In our recent Moment Masters discussion of 2015, we brought together a panel of experts including our Industrial Design Director Simon Browning, Sally Nettleton and Sarah Shepherd from TrendPulse, digital expert Will Brocklebank, interior designer Richard Randall and Heloisa Righetto from WGSN to discuss the prominent themes and trends that we will be found throughout homes in 2016.
Blurring of boundaries in the home
The home will no longer be formed of self-contained rooms. Instead, the house will be looked at as a whole, with light and space being created by bringing the outside in and generating a sense of flow between the rooms.
The bathroom has become a place where we want to spend time rather than it being a necessity in the home. This movement will bring increased emphasis to finishes within the room, with taps and tiles becoming the focal points of the space.
Curation by craft
Over the last year, consumers’ desire for products has been driven by the reinventing craft, with young designers using traditional techniques to manipulate modern materials. Taking inspiration from spas we expect consumers to bring this form of craft to their own homes, using foliage to generate a sense of calm and serenity.
Texture and natural finishes
The bathroom will contrast the clinical minimalism found in the kitchen, with the use of wood and texture to re-create the look and finish of different materials. It will no longer be a scary place for delicate items, as material developments allow us to have products in the bathroom that wouldn’t have been seen in years gone by.
Grey is the new taupe and brass will be big
The use of warm finishes including gold, copper and brass, against pastel colours and neutral bases will be prevalent in 2016. Brass metal will be the primary choice as a finish complemented with the use of soft pastel colours, and pinks. The bathroom will consist of more greys and concrete finishes.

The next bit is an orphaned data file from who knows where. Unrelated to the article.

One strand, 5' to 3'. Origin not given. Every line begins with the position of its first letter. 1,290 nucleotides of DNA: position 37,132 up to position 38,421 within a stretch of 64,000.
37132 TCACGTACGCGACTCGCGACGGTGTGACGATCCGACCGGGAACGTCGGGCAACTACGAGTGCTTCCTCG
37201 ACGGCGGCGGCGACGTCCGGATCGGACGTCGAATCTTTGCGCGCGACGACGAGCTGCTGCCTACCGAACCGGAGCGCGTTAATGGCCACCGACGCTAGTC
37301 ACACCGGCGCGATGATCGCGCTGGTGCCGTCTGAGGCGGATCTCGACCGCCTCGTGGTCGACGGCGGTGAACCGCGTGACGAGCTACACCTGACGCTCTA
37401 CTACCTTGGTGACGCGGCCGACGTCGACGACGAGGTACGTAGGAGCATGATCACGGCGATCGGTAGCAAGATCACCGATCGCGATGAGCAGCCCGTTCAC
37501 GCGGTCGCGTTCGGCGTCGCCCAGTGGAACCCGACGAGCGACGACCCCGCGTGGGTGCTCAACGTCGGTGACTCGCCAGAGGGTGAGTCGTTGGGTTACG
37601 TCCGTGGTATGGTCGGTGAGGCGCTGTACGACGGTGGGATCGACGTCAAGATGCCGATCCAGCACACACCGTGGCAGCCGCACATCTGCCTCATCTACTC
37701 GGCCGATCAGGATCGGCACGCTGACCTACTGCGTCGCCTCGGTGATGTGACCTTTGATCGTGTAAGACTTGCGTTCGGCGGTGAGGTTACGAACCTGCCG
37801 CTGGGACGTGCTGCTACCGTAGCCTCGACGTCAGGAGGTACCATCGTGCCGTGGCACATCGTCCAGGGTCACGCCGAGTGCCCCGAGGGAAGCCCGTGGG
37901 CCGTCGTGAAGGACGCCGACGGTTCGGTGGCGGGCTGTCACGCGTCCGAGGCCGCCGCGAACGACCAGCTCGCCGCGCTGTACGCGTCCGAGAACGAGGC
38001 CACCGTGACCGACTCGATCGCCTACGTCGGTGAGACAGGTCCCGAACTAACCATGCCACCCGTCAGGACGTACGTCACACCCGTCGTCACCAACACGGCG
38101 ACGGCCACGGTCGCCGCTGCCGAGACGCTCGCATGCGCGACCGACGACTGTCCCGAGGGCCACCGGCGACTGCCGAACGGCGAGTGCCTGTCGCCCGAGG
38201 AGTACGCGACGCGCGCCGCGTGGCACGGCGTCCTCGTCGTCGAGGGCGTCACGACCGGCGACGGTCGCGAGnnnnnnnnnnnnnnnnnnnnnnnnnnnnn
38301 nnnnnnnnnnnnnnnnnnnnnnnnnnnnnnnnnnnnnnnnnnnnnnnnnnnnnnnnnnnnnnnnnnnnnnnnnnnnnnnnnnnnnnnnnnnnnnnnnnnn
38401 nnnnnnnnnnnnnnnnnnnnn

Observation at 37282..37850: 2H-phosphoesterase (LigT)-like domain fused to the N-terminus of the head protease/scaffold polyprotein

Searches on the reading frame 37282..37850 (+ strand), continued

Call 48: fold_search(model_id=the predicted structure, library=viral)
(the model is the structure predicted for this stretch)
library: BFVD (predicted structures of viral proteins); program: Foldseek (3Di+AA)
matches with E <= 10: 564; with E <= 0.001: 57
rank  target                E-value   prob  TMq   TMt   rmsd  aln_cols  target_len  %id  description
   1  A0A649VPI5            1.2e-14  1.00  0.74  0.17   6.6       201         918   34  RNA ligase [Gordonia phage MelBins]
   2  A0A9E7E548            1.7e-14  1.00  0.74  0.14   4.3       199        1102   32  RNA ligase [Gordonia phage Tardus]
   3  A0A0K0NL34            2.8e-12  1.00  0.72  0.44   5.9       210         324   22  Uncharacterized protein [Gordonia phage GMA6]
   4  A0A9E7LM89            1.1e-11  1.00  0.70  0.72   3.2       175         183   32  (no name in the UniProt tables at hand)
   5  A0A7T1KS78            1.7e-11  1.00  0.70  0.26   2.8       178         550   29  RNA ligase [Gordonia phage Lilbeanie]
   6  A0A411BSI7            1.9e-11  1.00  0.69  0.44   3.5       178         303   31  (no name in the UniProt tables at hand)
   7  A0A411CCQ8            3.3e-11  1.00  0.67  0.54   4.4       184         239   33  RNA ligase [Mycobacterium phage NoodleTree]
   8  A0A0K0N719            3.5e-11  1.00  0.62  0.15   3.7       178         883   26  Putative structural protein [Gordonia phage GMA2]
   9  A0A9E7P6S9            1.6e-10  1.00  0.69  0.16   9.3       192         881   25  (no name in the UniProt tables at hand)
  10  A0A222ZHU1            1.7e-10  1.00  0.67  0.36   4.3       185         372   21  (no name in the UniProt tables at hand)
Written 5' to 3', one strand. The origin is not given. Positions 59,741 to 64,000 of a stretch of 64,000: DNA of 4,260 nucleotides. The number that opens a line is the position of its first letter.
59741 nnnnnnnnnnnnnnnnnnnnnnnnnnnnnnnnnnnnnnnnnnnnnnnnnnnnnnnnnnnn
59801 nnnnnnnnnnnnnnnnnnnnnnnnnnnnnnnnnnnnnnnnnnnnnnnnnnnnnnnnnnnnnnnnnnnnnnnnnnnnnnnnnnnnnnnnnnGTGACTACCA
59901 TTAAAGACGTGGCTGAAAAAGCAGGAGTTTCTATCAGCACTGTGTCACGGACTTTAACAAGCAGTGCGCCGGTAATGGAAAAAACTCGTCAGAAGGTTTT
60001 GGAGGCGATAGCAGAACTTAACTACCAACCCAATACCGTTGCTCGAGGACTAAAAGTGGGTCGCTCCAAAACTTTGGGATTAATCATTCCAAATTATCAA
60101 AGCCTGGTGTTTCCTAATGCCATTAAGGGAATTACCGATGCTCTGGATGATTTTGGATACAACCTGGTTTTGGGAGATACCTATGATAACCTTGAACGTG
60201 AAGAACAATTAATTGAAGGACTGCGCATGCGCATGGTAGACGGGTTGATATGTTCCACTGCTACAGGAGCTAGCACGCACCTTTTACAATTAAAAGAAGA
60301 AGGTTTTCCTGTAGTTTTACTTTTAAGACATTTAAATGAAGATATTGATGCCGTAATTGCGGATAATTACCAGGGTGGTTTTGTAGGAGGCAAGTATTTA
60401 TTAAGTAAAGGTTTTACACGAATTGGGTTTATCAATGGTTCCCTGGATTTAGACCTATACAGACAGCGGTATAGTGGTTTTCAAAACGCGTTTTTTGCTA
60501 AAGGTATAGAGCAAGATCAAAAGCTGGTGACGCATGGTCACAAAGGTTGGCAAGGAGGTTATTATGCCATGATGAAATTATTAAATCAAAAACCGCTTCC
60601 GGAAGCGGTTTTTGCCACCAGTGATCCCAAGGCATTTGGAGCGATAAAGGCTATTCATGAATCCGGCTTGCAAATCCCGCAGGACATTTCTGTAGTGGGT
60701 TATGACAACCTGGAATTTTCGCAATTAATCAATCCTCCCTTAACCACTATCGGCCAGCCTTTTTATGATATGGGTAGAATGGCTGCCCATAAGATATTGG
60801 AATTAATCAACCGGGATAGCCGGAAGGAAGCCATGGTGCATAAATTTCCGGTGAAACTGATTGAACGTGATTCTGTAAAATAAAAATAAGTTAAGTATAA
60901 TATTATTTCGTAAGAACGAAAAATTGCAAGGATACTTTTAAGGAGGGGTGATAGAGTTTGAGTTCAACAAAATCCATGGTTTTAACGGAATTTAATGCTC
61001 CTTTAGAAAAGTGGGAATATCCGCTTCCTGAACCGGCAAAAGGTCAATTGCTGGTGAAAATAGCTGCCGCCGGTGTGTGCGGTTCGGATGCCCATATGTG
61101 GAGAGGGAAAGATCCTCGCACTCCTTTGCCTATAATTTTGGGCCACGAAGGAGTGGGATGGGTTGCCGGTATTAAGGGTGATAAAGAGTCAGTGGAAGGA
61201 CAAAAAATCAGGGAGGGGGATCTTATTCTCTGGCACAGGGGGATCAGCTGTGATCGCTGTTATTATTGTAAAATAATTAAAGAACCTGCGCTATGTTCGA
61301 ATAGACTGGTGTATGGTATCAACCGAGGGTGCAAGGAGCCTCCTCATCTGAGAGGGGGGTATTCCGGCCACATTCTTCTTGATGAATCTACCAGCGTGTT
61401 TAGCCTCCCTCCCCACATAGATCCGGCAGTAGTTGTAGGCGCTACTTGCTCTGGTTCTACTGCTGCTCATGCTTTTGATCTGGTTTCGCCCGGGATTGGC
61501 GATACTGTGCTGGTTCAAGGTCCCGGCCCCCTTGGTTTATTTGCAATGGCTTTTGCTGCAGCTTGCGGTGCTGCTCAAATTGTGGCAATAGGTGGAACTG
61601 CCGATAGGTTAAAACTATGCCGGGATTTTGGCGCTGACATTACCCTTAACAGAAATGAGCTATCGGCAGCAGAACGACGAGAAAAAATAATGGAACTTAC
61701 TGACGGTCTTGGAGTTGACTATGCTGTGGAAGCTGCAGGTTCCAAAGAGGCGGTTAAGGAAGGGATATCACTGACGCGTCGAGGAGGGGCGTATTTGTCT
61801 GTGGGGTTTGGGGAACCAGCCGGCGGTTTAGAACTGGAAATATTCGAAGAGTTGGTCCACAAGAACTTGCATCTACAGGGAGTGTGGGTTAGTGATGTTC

The inclusion of products and features that enable us to adjust the mood of our home will allow us to maximise the space we have.
Small, portable accessories in the bathroom will be important in creating these adaptable spaces. Whether it is the lighting, temperature or water pressure, we like to be in control, and these features will enable us to personalise our home.
Storytelling in the home
Our homes will no longer be for show; design narrative will be used to demonstrate individual personalities. The increased confidence with design means that choices will be made on personal preferences.
Global influence has allowed inspiration to be taken from around the world, with trends becoming functional and able to fit into everyday lifestyles rather than simply for design purposes.
The ‘Connected Home’ will feature heavily in 2016, with the constant access to information enabling us to make changes to the home without actually being there. From eco and cost saving, to general ambience and lifestyle choices, these technological developments are changing the way we live.
The balance between futuristic technology and products which are accessible to everyone will be extremely important. The Mira Vision Dual enables us to set the water temperature without being in the bathroom, while interactive apps will allow us to feed our pets whilst in the office.
Retailers such as John Lewis will lead the surge in inspiring and assisting us in the personalisation of the home. The explanation of products that are available and how their technology can help improve specific rooms will become an increasingly popular service.
The development of bespoke items means that technology needs to be beautiful and practical at the same time. The story behind the creation of the product will be fundamental in the decision of whether or not it will be purchased.
Will you be renovating your home using these trends?
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